The Upside of “Inchy”
Simply put, Adrian Heath has been here before. The fact that he has lead another expansion franchise through the exact process upon which we are about to embark makes him almost uniquely qualified.
Heath knows what works and, almost more importantly, what doesn’t. In his introductory press conference, Heath admits that there are things that he would have done differently with Orlando in retrospect. He gets to take with him the things that were successful, and has an opportunity to fix what wasn’t.
The fact that Heath’s Orlando City SC took the playoff race to the last day of their inaugural season is impressive to me. Reaching the post-season with a new team is difficult in MLS. The last expansion franchise to make the playoffs in their inaugural season was the Seattle Sounders back in 2009. Personally, I would be happy to be in the playoff hunt, even if it’s for the lower seeds.
Brand of Football
Soccer purists will appreciate some of the comments Heath made in his introductory press conference about how he intends United to play. The new manager stated that he doesn’t like when teams try to play for draws; he wants to play progressive football that will excite the fans.
However, Heath notes that no style or system is more important than winning. He won’t be putting aesthetics over winning, nor should he. It is good to know that he (hopefully) won’t cling to an unsuccessful strategy out of deference to a grand “philosophy” about how we should play.
Many Orlando City fans seemed upset by Heath’s firing. The fan groups held banners paying tribute to him the match after his sacking. He had been their manager for their entire existence as a franchise, and the community loved him.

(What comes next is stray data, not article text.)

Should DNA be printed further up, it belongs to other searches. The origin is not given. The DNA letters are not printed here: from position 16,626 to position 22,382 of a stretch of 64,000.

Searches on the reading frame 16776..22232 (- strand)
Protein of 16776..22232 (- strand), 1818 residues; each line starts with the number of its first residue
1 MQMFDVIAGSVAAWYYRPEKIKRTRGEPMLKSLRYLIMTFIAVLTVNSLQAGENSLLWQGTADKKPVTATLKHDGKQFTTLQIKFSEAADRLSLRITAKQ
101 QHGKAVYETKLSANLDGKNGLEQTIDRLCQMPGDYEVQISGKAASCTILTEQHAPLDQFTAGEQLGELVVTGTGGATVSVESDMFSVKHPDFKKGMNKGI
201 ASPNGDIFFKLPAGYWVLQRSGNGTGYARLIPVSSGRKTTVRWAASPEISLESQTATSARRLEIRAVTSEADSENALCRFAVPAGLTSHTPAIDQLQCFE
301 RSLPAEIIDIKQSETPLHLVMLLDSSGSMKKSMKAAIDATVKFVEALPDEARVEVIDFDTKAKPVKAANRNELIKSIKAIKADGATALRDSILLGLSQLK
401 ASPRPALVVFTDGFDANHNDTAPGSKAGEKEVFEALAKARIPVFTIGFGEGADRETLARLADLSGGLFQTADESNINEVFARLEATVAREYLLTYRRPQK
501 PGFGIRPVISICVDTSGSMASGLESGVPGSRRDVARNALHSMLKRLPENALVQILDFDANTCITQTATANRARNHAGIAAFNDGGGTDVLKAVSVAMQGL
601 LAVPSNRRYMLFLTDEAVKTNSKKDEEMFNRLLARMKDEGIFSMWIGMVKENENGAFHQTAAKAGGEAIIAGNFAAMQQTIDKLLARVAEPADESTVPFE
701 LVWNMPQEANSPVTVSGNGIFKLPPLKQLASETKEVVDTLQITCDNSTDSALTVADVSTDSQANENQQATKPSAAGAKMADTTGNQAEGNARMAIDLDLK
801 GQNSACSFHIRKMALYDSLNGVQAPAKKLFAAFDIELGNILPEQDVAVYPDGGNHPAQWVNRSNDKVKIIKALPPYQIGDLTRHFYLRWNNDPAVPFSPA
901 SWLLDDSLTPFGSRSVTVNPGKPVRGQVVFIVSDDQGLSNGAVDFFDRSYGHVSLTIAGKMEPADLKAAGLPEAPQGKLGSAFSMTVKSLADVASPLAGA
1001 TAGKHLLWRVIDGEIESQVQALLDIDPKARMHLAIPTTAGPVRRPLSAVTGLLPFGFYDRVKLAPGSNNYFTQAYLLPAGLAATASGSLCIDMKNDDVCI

Orlando Sentinel writer Mike Bianci says that Heath served as a “football ambassador” to the local community. He was an engaging and candid guest on local radio shows and to many, he was the face of the organization.
Heath and team ownership realized the importance of reaching out to the local community and building a fan base through engagement and interaction. United are still working on bringing fans on board for a team many Minnesotans aren’t very familiar with, so public outreach will be important to our long-term success.
And now the bad...
Let me preface this by saying that I 100% will support Adrian Heath. I just was not 100% sold on the hire. And here is why:
Yes, I get it. Adrian has done this before, but I do not see how that can only be seen as a plus. Just because a man has been in the position he is now does not automatically make him right for the job.
Adrian has about a 33% (16 wins in 50 games) winning percentage in the MLS. And do not tell me it is because his rosters were not talented. I am not defending Brek Shea, but he is still talented. Add in the fact that he has had arguably the best rookie in MLS history in Cyle Larin, I just worry about the record.
Heath likes to play a fast-paced, attacking style, and he had Kaká. When you have one of the best playmakers of the last fifteen years and you play an attacking style, I would expect more than one win every three games.
There are many things that can lead to a bad winning percentage, but Heath will need to prove to me that it was his roster.
Problem with retreads
I admit it. I have a problem with throwing out retreads at coach. I prefer a coach who has not been there before over one that was fired every time.
I was holding out hope that the Loons would give someone new a shot. I had visions of former US National Team players at the helm of the new team. I understand the reasoning for hiring those that have been there before, I would just prefer other options.
I am not actually that mad with the hire. I think that going with Heath makes a lot of sense and it is definitely the safest way to go. Like I said, I will 100% support him. I just had other ideas of who would be a good hire.
Agree or disagree with either one of us? Let us know in the comments below.